I spent a few days in Dublin on business earlier this week. Most of that time was spent trying to avoid the biblical-standard rain that pummelled the city right up until the point my taxi pulled into Dublin Airport for my journey home.
I’ve been back and forth to Dublin quite a bit this year and have developed a bit of a routine: favourite flights, preferred hotel etc. But this trip, I was struck by one thing more than any other: the complete and utter ineptitude of Dublin’s taxi drivers.
But first, I need to put this in context. When I was growing up in Dublin, it sometimes felt like there were perhaps a dozen taxis in the entire city. As a teenager, I lost count of the nights when I had to wait in line for – quite literally – hours on end to get a taxi home from a pub or a club. As a student, it meant long walks home at night.
Drivers would frequently pull up, ask where you wanted to go, and then drive off if they didn’t fancy going there or reckoned it wouldn’t be a profitable enough journey.
There were a limited number of taxi licences and it was effectively a modern-day cartel.
In 1998 Dublin suffered from a distorted licensing system. Demand had doubled in the previous 20 years but the number of licences had not kept up. Waiting times were over an hour. Deregulation in 2000 reduced entry costs (the cost of a car and a licence) by 74%. The result was more than three times as many cabs on the roads, lower waiting times, maintained cab quality and higher passenger satisfaction—all in two years.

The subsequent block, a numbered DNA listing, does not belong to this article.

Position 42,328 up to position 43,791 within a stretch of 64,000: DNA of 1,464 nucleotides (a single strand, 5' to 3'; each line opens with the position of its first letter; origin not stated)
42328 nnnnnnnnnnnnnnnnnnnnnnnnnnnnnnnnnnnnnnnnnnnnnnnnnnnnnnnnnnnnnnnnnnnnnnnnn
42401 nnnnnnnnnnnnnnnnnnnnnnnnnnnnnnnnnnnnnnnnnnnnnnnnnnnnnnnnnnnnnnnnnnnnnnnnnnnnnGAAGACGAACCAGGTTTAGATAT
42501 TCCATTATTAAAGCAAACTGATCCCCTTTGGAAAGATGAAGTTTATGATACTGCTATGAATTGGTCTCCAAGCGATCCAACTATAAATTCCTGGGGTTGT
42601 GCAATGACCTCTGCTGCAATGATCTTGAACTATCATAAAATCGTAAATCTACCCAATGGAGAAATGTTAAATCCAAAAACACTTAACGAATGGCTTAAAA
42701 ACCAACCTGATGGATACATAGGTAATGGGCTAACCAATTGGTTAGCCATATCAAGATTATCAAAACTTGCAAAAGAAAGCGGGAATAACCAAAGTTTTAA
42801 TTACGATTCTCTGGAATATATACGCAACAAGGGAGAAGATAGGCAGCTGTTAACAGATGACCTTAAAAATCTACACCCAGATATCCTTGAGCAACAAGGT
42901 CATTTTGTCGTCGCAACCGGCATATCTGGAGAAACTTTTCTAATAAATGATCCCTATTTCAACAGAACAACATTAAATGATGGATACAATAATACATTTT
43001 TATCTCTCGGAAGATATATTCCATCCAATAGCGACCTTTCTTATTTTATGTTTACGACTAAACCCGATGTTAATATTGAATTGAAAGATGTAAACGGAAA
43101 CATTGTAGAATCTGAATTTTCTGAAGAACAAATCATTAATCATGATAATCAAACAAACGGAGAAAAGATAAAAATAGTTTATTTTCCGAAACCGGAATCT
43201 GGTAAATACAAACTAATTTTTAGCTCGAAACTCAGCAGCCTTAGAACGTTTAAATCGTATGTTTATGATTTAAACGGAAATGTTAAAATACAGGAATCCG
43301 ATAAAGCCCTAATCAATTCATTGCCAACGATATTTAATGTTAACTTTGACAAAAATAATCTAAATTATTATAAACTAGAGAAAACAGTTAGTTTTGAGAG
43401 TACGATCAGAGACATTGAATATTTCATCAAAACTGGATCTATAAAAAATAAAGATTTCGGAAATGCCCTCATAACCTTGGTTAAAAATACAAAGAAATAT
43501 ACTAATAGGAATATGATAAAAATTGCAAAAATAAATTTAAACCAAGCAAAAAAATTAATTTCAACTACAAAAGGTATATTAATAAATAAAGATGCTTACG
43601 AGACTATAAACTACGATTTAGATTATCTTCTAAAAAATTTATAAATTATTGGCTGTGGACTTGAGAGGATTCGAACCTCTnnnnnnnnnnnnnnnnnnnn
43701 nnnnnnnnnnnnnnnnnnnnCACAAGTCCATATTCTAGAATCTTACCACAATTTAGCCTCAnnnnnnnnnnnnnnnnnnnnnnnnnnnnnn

My personal experience has been one where, although there are definitely more taxis on the street in Dublin, quality of drivers and service has’t improved. It’s basically dropped.
I took several taxi rides in Dublin this week and each of them was a nightmare in its own little way. One taxi driver felt it okay to spew anti-British rubbish about the quality of the recent Olympic games, another got lost between Dublin Airport and an established City Centre hotel. Another pretended to know where my destination was while frantically checking his sat-nab, then got us lost and had to call the reception of the office I was going to to be guided in.
One felt it appropriate to tell me that my own profession was a waste of time and resources.
All this accompanied by the constant drone from drivers about how hard they have it. Last year I had to listen to a driver complain about how the recent economic crash in Ireland made it impossible for he and his family to enjoy their usual Christmas in the Seychelles. So they were instead going to “slum” it and go to Turkey.
My heart bled for him…
By Wednesday, I felt it easier and quicker to use Dublin’s excellent Luas tram system to get back to my hotel from the suburbs. This despite having to stand in the bucketing rain while waiting for a tram and the walk from the other end to the hotel, all the while in the kind of wind and rain that makes umbrellas pointless and not a little dangerous.
Dublin authorities really need to understand that for visitors to Ireland’s capital, Dublin’s taxi drivers are effectively ambassadors for the city and can leave tourists and business visitors alike with a very negative impression of the brand they are working so hard to improve.
In other words, sort it out.